"It is not necessary for the government to kill people for revenge,"
Other supporters of the measure said the death penalty did not offer
closure for victims' families but rather increased their suffering during
the lengthy mandatory appeal process.
Still others said minorities and the poor were disproportionately
sentenced to be executed.
"It's not right. You can't do it fairly, you can't do it with equity, you
can't do it with justice," said Sen. Steve Gallus, D-Butte.
Harrington's bill is Senate bill 306.
(source: Associated Press)
Death penalty won't be sought-----Ex-jailer faces May trial in death of
In Gulfport, U.S. Attorney Dunn Lampton says that after an extensive
review, a decision has been reached not to pursue the death penalty in the
prosecution of former Harrison County jailer Ryan Teel.
Lampton said the decision was made by U.S. Attorney Alberto Gonzalez
following a meeting in Washington, according to a story in The Sun Herald
Teel, who remains in jail, faces a May 28 trial for the Feb. 4, 2006,
fatal beating of inmate Jessie Lee Williams Jr. Teel, 30, was in charge of
the booking room the night of the beating. He has been held at an
undisclosed location since his arrest Aug. 28, 2006.
He pleaded not guilty to charges of deprivation of civil rights under
color of law and of falsifying records to obstruct a federal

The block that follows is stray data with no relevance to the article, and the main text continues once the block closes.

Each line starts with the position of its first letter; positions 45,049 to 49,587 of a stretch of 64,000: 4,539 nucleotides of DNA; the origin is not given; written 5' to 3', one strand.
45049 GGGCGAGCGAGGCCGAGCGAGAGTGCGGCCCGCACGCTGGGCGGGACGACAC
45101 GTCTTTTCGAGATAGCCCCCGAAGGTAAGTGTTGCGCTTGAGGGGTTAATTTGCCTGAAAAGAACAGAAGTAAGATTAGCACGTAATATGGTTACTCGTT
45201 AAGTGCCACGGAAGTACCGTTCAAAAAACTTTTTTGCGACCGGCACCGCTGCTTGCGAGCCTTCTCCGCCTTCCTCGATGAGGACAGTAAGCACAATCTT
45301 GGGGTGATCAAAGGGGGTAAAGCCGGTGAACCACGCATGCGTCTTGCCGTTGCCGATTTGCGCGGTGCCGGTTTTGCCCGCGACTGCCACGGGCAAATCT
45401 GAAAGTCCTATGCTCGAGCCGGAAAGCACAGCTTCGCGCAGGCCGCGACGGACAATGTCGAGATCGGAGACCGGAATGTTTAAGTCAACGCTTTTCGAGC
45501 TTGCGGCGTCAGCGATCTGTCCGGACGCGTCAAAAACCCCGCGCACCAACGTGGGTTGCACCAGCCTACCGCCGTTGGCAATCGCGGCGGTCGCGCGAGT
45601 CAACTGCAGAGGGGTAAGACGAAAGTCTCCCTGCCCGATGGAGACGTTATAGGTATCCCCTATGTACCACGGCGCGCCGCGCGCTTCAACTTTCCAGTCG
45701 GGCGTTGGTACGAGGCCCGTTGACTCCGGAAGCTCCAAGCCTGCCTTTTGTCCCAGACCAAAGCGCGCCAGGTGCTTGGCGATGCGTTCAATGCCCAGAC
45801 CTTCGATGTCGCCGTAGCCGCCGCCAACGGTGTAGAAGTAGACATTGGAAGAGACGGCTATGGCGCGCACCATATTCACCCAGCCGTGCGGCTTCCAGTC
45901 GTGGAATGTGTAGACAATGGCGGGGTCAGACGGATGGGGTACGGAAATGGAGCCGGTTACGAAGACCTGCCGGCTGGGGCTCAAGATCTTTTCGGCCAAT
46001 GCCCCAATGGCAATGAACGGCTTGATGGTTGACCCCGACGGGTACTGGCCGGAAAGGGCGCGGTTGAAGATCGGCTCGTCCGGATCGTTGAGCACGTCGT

The decision by Gonzalez came after Teel's attorneys and federal
prosecutors met with a U.S. Justice Department review panel in Washington.
"No reason was given," Lampton told the newspaper. "There's all kinds of
arguments for it, but it was his call. I've tried a number of death cases
and in this case, I think it's the right decision. It's better to start
the case off without the jury or the judge having to deal with the
Now, Teel could face life in prison if convicted on the civil rights
Jim Davis, the lead defense attorney, said Teel is relieved over the
U.S. Chief Magistrate Judge John M. Roper had denied bond for Teel after
his arrest, saying Teel was a possible flight risk and danger to others.
The defense is now asking for a bond review, noting that Teel's detention
was ordered before the death-penalty issue was decided.
The family of the 40-year-old Williams, who had been taken to jail on
misdemeanors, has been informed, said Michael W. Crosby, lead attorney for
3 weeks before Teel's arrest, ex-jailer Regina Rhodes admitted she helped
Rhodes and 4 other former jailers have entered plea agreements, admitting
a conspiracy to deprive hundreds of inmates of their rights. Rhodes awaits
sentencing, as do former jailers Morgan Thompson, Dedri Caldwell, Preston
Wills and William Jeffery Priest.
(source: Clarion Ledger)
Death row inmate wins bid for DNA test in '90 Lexington case